By all means protect yourself. But protect yourself when you've developed an idea to the point that it's worth protecting. Yes, protect your "secret sauce" and/or invention, but using an NDA as a sort of "default protection" when merely talking about *an idea* at a high-level with someone not only doesn't make sense, but is also often symptom of a general mindset about your startup that will set you up for failure before you've even began.
Waking up one morning with *an idea* that has no "secret sauce", no tangible realization, no concrete strategy, and no demonstrable traction, and then making your team members sign NDAs is inappropriate (there's nothing worth NDA'ing yet) and stifles an environment that is conducive to learning since you've limited your ability to gather crucial feedback from others outside your network. Arguably (and I would argue) this insight is far more important for an entrepreneur at such an early stage than protecting your "in-theory" product from "in-theory" idea thieves.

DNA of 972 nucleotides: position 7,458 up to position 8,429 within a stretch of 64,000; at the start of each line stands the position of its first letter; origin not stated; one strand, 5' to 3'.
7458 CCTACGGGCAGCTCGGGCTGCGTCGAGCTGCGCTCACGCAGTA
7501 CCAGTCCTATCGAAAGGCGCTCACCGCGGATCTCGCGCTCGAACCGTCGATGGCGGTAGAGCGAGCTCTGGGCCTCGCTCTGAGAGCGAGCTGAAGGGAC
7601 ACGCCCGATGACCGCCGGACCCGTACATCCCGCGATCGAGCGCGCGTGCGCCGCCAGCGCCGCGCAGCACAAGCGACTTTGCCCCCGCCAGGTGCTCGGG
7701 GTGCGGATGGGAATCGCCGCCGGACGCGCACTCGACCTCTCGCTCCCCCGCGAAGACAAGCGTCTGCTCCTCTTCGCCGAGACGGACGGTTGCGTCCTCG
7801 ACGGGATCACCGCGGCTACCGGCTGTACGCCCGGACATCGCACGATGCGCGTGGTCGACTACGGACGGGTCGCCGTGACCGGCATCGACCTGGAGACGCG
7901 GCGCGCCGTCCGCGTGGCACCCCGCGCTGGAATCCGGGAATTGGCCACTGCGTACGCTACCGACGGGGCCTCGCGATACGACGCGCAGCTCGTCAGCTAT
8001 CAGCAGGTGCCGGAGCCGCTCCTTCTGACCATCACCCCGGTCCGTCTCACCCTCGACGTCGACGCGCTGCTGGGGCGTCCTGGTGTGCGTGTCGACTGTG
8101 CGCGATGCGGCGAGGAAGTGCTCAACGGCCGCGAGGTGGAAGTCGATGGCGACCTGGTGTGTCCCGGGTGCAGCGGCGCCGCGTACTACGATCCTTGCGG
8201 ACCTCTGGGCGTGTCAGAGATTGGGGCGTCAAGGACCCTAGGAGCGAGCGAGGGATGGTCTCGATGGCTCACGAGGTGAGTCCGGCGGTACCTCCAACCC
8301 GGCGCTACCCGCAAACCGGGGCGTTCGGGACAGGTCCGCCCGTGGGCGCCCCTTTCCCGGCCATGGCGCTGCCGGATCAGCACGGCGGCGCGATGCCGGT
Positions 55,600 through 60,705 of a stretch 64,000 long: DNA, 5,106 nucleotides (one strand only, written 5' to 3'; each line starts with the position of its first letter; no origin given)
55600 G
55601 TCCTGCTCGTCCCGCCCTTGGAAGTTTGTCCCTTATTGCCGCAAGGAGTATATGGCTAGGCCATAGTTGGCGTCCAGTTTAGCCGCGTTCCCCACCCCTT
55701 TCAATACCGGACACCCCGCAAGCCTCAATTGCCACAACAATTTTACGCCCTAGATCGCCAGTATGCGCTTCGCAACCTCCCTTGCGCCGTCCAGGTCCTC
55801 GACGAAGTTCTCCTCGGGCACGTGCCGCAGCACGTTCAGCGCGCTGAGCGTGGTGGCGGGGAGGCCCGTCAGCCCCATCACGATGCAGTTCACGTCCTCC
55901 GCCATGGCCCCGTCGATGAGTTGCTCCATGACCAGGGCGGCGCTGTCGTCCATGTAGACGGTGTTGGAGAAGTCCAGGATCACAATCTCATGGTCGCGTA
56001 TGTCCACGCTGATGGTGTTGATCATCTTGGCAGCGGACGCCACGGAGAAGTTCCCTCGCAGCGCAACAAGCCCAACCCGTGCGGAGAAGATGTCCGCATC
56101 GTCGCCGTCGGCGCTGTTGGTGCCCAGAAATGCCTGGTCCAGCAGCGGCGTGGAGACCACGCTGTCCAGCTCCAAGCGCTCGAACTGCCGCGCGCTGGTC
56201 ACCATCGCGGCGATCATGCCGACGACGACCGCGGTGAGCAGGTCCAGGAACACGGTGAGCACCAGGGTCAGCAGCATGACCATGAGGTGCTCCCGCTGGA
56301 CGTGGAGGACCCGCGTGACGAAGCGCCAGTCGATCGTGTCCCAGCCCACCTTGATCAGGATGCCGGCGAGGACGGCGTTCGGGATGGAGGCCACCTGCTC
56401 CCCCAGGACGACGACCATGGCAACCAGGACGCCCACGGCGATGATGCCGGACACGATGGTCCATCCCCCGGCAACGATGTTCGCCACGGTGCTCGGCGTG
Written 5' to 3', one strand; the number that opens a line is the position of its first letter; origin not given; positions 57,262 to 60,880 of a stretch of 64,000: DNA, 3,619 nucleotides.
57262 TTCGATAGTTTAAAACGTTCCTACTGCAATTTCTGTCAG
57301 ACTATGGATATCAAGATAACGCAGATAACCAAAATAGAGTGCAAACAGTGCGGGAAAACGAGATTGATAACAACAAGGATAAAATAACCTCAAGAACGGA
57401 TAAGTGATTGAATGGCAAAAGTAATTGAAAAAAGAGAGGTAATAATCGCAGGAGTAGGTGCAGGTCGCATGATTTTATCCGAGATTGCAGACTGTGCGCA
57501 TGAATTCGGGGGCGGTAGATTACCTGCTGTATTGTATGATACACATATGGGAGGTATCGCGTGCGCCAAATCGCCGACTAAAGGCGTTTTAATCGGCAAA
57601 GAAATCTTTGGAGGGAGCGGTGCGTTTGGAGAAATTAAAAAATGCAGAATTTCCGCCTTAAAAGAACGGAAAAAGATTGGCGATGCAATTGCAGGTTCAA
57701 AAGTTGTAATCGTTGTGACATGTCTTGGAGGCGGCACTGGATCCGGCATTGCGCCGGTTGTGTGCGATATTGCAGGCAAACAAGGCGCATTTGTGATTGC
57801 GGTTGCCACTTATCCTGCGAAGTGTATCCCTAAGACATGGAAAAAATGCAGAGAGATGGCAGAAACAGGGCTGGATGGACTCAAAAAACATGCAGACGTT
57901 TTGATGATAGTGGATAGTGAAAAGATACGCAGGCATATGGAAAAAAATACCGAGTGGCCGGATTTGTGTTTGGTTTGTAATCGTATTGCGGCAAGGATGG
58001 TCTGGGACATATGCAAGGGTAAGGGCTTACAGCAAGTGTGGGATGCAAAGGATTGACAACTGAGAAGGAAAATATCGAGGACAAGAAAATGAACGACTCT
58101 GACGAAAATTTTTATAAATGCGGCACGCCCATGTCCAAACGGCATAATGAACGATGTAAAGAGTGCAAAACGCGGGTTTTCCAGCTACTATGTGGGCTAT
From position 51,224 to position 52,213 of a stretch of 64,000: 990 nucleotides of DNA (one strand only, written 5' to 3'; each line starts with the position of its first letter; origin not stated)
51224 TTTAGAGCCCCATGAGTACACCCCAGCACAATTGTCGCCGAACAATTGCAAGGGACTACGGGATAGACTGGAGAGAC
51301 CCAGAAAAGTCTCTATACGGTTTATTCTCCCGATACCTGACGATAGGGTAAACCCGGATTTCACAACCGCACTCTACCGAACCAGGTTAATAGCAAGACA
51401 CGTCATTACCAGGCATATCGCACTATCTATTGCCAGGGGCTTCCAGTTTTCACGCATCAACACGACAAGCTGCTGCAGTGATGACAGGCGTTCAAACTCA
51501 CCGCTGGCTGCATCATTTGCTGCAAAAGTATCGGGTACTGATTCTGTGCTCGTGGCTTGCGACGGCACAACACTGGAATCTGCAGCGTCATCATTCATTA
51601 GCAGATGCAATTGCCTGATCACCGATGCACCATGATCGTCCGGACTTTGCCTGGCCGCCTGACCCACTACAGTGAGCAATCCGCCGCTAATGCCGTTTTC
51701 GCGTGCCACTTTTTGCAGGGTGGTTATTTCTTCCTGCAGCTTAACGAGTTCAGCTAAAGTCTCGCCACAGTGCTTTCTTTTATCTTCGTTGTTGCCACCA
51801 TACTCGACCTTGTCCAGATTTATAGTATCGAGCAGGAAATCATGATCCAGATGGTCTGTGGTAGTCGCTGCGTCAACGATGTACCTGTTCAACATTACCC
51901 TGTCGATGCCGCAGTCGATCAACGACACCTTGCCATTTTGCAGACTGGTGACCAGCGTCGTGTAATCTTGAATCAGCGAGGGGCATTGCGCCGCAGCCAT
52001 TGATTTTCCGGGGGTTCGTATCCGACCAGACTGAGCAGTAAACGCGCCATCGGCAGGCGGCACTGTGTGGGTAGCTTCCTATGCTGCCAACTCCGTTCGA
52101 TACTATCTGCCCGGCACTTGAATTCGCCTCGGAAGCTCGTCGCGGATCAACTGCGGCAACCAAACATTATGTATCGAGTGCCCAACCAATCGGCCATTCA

As a consultant and web developer who has worked with dozens of startups, I see a lot of this.
Now if you've been working in your basement for the last year on a process that turns water into liquid gold, get your patent straight away. You can't be compared to someone who doesn't even really understand what their idea is yet, let alone the audience it caters to and the value it brings. Ideas aren't inventions, and for that reason I don't believe seeking the same level of protection for them is sensible.
What does an NDA really mean? When is it appropriate? How enforceable is it? What are the business side-effects of having NDAs and similar legal structures in place when they aren't appropriate? What are we afraid of? History can tell us a few things. We're planning to go into this in detail next month, citing sources and specific cases from the past.
And by the way, never offering legal advice here. Simply an alternative perspective.
Hope you all had a wonderful weekend!